Four Other Republican Presidential Candidates Join Rick Perry’s Virginia Ballot Access Lawsuit

According to this story, Michele Bachmann, Newt Gingrich, Jon Huntsman, and Rick Santorum have all joined Rick Perry’s lawsuit against the Virginia ballot access law for presidential primaries. The court’s website does not yet reflect this filing, but that is probably because court employees, like employees of many government offices and non-government offices alike, worked reduced hours on December 30. Thanks to Thomas Jones for the link.


Four Other Republican Presidential Candidates Join Rick Perry’s Virginia Ballot Access Lawsuit — 12 Comments

  1. Why? Bachmann, Huntsman and Santorum didn’t even bother to submit ANY signatures. A bunch of lazy bums, all!

  2. Let’s hope these conservative stalwarts of judicial strict constructionism get an activist judge willing to disregard the Virginia constitution and overturn the people’s duly elected representatives to hear their case!

    Another example of the do as I say, not as I do mentality endemic in American conservatism.

  3. Will the troops on the front lines be getting their ballots while fighting the ANTI-Democracy BARBARIANS in Asia and elsewhere ???

    Deja Vu 1859-1861 all over again ???

    P.R. and nonpartisan App.V.

  4. If a few of those people didn’t submit petitions then I think that they would not have standing in this case.

  5. Do even petition forms have to be into constitutions to stop even more EVIL robot party hack machinations ???

    i.e. perhaps even put ENTIRE election law codes into constitutions — to really STOP the EVIL by the EVIL robot party hacks.

    Democracy barely hangs on by a very thin legal thread

    — which is being attacked nonstop by the EVIL robot party hack ANTI-Democracy monarchs / oligarchs

    — think Stalin / Hitler clones

    — or for New Age folks the likes of Iraq Saddam, Libya Kadafi, AQ 911 types, etc.

    Gerrymanders, ballot access, electors-registration, etc. etc.

    The EVIL monsters are playing for PERMANENT EVIL control.

  6. #4, the US Supreme Court has granted standing in ballot access cases three times to parties or candidates who didn’t submit a petition. In 1968 the Ohio Socialist Labor Party sued Ohio over its ballot access law, and didn’t submit a petition, but it still won the case in the US Supreme Court on declaratory relief (the Socialist Labor Party sued Ohio first, and then the American Independent Party filed its own lawsuit, and the US Supreme Court combined them.

    Also in 1972, Communist Party presidential candidate Gus Hall sued California over the independent petition requirements, and he didn’t submit a petition, but he had standing, and he basically won the case. Like the 1968 Ohio example, Gus Hall’s lawsuit was combined with another lawsuit, the Storer case.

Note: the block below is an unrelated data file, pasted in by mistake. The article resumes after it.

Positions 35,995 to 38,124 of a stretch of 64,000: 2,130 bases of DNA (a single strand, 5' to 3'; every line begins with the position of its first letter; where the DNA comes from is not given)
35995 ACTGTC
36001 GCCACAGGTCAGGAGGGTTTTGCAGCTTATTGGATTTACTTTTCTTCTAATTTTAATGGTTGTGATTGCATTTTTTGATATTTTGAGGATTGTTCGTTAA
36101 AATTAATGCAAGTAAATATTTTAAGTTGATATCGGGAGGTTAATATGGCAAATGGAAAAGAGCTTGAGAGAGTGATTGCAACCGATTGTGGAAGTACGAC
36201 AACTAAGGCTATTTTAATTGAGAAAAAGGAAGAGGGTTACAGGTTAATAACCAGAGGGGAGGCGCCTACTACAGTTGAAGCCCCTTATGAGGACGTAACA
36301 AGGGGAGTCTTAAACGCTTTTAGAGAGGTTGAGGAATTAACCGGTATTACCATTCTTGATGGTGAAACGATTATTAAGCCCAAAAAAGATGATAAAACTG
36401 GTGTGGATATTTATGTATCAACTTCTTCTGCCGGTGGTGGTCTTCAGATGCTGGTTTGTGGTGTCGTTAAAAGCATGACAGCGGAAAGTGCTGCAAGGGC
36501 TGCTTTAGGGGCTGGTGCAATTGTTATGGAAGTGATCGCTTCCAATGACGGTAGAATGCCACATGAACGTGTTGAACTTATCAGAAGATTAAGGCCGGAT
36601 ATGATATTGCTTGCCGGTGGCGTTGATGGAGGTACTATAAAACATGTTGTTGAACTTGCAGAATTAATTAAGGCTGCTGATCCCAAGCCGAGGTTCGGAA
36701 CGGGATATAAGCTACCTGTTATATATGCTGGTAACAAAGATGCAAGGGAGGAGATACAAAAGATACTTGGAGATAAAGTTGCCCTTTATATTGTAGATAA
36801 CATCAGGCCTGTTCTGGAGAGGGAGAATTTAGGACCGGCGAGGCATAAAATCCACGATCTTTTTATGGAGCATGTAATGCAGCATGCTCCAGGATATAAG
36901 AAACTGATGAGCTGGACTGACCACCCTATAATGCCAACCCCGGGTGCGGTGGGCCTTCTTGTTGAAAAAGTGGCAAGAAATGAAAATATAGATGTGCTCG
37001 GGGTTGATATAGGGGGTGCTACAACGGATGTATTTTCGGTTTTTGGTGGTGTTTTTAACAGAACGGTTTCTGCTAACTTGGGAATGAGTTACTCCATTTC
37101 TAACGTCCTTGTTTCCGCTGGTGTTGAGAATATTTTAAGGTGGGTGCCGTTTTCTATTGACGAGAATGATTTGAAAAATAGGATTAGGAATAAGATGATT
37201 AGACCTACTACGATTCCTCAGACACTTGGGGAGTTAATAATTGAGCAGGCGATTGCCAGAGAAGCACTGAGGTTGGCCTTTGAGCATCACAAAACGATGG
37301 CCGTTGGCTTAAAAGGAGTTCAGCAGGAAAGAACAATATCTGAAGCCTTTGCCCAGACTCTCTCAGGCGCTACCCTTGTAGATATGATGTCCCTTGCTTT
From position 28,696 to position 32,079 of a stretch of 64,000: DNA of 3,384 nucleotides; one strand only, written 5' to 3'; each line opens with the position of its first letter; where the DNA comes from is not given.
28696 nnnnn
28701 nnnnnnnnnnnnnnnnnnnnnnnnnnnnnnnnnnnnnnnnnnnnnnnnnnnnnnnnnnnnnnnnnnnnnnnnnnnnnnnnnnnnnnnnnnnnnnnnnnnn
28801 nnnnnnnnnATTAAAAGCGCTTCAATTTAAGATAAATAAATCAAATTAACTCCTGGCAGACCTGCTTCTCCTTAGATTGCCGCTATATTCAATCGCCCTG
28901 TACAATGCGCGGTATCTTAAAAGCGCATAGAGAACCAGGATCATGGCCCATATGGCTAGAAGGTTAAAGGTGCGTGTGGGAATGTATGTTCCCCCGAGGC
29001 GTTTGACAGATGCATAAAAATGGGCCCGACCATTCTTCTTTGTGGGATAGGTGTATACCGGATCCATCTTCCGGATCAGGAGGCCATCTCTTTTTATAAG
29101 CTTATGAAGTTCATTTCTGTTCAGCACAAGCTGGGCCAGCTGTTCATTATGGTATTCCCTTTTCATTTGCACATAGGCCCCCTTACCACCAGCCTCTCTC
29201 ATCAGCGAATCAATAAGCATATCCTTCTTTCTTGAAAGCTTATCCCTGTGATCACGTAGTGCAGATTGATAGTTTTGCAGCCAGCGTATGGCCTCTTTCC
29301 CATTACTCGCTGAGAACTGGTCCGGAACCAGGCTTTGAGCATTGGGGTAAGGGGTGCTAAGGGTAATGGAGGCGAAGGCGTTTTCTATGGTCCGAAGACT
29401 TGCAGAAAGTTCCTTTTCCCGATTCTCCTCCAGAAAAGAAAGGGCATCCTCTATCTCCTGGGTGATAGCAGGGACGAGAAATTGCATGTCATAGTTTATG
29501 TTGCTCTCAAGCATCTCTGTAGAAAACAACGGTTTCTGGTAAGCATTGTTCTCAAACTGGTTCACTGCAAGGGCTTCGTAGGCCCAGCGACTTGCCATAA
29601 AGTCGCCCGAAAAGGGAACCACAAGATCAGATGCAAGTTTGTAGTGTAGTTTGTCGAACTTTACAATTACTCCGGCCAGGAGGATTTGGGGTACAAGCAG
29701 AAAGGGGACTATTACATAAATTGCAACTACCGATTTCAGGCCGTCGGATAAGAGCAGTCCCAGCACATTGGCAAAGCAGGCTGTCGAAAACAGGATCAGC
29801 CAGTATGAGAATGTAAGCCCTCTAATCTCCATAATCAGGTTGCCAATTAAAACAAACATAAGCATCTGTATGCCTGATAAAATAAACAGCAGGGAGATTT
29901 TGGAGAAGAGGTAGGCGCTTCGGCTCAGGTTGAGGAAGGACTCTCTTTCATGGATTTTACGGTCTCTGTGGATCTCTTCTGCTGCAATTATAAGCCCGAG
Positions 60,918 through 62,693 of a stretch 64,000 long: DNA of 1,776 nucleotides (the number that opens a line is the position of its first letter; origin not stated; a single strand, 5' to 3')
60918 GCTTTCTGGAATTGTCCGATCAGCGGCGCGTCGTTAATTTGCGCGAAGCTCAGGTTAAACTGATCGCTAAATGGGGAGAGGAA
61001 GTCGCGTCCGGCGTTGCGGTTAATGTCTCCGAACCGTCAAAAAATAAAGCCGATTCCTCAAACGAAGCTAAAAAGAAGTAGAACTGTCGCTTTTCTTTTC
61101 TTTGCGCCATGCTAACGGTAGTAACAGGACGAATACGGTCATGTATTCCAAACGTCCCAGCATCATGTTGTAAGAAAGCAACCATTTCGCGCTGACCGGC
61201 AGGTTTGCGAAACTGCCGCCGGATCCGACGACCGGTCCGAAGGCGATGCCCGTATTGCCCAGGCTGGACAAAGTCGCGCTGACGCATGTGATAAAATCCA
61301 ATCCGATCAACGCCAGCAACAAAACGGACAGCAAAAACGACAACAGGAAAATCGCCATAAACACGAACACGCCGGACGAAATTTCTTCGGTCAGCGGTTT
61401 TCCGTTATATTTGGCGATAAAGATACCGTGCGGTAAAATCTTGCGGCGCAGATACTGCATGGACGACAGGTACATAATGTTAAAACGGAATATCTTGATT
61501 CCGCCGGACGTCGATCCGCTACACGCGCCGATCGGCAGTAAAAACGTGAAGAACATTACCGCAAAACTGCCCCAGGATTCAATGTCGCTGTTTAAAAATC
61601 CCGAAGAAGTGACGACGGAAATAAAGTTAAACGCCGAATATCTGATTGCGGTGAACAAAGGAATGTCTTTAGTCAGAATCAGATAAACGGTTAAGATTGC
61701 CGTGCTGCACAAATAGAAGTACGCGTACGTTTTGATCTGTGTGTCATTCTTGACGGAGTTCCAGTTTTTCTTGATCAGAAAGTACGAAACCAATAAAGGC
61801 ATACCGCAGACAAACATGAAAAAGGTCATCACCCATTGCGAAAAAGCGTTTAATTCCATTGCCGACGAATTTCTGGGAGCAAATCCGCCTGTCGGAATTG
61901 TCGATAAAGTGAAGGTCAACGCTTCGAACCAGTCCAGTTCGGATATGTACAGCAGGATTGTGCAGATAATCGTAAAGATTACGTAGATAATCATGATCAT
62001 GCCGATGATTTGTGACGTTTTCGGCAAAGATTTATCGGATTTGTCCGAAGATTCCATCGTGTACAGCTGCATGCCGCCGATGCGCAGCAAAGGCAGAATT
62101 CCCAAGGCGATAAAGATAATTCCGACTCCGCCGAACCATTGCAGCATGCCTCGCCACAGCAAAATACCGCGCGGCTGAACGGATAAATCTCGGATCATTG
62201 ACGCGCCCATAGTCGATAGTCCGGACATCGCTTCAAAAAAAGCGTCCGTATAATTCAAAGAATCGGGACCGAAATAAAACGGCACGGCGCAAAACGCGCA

The third case was Eugene McCarthy’s case in 1976 against Texas. He didn’t petition in Texas but the US Supreme Court put him on the ballot.

  7. #6 Richard, you will recall that a lawsuit didn’t work out that way for the Libertarian Party in West Virginia in 2008 when they didn’t submit enough signatures, sued, and continued petitioning for presidential ballot access up to and during the time of the suit. The opinion of the court was that the rules were well known well in advance and that other candidates (Chuck Baldwin) had succeeded in collecting the ~15,000 signatures.

  8. #8, the basis for the 2008 U.S. District Court decision was that 2% was constitutional and that a petition deadline of August 1 was constitutional. The judge didn’t say there was any problem with standing.

  9. So are you saying that the SCOTUS has set a precedent with these cases whereby political candidates do not have to establish standing?

  10. #10, all plaintiffs always must have standing, in all kinds of lawsuits. What I am saying is that it is not necessary that a minor party or independent candidate submit a petition in order to have standing to challenge a restrictive ballot access laws.

    For example, in 1991 the Kentucky Libertarian Party filed a lawsuit against laws that (1) said no one but a member could sign the petition to get a minor party candidate on the ballot; (2) signers had to put their entire social security number on the petition; (3) the deadline was in February of the election year. The party won the lawsuit on all three counts, even though it had not petitioned at all in Kentucky that year.

  11. SCOTUS has been a bit lax regarding standing in many cases.

    NOT any more — since Bush v. Gore 2000 – by the robot party hack lawyers using instant counter-attacks in election cases — NO standing, NO injury, etc.

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